Dr. James Vasselli
Director of Clinical Research: the development of Caprelsa (vandetanib)
As a Director of Clinical Research for AstraZeneca oncology, I am responsible for the clinical development of Caprelsa (vandetanib). My previous experience of over ten years at the National Institutes of Health in basic science research, cancer surgery and participation in cancer clinical trials provides an important foundation for this work.
AstraZeneca has been working for many years to better understand the science behind cancer and develop therapies based on the knowledge gained through oncology studies. As our understanding of the molecular mechanisms in cancer improves we have been able to more precisely match the patients with the most effective therapy based on the molecular biology of the tumor. Clearly the way forward is to continue to drive our understanding of individual tumor types and the development of treatments that specifically target those tumors.
Our oncology researchers work closely with experts outside of our own labs to propose, design and support clinical trials. The purpose of this is not only to test new cancer medicines, but also to explore additional indications for the medicines we have already brought to market. Based on our growing knowledge, we are increasingly evaluating our medicines in combination with other treatments that are on the market or in development. Collaborating on a global scale with both basic scientists and researchers inside and outside of AstraZeneca has greatly enhanced our ability to understand in which tumors Caprelsa (vandetanib) will likely have the most benefit.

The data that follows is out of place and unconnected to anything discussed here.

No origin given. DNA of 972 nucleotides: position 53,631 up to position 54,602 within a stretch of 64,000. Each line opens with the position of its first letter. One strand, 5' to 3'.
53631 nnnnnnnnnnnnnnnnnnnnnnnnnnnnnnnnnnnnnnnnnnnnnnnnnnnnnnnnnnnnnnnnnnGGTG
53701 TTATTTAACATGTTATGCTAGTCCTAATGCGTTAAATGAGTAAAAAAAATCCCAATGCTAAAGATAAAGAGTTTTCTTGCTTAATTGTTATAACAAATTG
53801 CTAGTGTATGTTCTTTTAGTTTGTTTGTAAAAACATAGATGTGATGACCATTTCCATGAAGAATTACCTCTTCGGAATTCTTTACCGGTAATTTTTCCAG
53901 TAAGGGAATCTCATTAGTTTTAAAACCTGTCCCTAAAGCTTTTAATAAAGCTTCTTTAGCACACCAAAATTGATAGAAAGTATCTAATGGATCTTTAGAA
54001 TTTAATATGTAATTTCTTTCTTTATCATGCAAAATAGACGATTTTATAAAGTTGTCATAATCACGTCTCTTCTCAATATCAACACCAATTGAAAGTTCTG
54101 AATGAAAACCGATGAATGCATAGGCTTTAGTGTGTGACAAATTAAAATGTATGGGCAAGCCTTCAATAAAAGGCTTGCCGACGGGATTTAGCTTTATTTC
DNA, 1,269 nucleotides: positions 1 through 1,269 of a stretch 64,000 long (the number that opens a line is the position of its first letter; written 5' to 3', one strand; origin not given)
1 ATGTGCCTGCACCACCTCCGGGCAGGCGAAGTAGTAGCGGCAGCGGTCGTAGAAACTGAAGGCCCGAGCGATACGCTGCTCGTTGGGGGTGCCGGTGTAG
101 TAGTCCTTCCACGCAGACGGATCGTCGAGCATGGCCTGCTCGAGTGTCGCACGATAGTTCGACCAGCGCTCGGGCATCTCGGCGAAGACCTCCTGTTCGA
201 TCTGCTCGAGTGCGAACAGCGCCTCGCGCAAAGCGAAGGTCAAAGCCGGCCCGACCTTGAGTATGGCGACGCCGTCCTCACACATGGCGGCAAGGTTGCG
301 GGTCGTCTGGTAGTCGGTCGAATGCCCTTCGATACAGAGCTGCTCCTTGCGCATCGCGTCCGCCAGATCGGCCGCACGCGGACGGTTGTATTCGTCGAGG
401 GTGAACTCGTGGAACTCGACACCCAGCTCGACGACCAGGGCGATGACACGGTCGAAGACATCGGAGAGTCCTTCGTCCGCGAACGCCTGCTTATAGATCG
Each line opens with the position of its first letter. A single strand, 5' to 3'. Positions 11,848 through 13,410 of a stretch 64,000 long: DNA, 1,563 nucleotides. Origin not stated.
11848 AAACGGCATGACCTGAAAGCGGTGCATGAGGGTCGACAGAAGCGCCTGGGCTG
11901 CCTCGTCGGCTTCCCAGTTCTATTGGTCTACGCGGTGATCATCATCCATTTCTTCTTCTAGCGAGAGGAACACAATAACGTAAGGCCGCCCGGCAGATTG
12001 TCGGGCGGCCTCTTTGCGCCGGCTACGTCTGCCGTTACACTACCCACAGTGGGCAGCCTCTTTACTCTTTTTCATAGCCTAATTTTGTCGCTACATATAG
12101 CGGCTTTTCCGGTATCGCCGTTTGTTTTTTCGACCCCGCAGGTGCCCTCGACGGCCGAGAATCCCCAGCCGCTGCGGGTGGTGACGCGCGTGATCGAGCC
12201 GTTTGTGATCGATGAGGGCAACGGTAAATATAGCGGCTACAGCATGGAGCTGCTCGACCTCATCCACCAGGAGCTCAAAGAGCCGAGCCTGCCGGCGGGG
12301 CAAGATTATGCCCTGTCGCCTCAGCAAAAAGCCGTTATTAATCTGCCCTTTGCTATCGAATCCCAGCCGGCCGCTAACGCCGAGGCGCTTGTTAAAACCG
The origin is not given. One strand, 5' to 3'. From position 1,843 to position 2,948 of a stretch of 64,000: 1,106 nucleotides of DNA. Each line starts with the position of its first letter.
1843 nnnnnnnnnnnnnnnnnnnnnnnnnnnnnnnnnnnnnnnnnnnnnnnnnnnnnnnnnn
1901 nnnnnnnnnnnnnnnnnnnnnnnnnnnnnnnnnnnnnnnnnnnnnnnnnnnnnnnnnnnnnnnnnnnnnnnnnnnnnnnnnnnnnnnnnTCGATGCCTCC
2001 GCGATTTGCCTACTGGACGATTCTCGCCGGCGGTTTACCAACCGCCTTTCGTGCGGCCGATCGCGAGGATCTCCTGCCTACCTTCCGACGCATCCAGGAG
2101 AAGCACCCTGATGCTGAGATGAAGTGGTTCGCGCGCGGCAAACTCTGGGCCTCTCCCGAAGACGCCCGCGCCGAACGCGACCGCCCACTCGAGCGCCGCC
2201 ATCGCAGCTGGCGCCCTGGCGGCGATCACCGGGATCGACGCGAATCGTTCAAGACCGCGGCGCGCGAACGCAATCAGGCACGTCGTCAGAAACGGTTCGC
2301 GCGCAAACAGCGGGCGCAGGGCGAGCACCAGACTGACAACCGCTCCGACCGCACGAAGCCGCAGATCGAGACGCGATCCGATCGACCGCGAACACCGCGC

Caprelsa (vandetanib) is the first approved treatment for patients with advanced medullary thyroid cancer in Europe and the United States. Advanced medullary thyroid cancer is a rare disease with a poor prognosis and clinical outcomes for patients with this disease have not changed substantially in the past 20 years. Helping to bring this medicine to market meant that physicians had to go beyond localised therapies such as palliative surgery. We’re not stopping there. We continue to research vandetanib to see if it has the potential to help people with several other types of cancers, including specific mutations of lung cancer, papillary thyroid cancer, pancreatic cancer and liver cancer.
The most satisfying thing about this type of cancer research is being able to apply the most recent scientific knowledge directly to the drug development process. From the study design concept, trial design, through to trial results interpretation, it is important that patients and physicians have access to the novel cancer therapies.
In the future, I think we will see cancer treatment becoming more commonly based on the molecular profile of a cancer. This may be to the extent that the “type” of cancer becomes irrelevant and decisions are based on the molecular biology of the cells.
Dr. Kevin R. Webster
Vice President of Oncology Innovative Science: The latest from Waltham’s oncology progress
Cancer still represents an area of high unmet medical need. Although over thirty new medicines have been approved since 2005, most patients with common cancers still die from their disease. In addition, global cancer incidence will increase 27% by 2020, with significant growth in Asia from ageing populations, the smoking epidemic and unhealthy lifestyles. Our ambition is to redefine the cancer problem, discover new therapeutic solutions based on expanding disease knowledge and ultimately to make a meaningful difference to patients.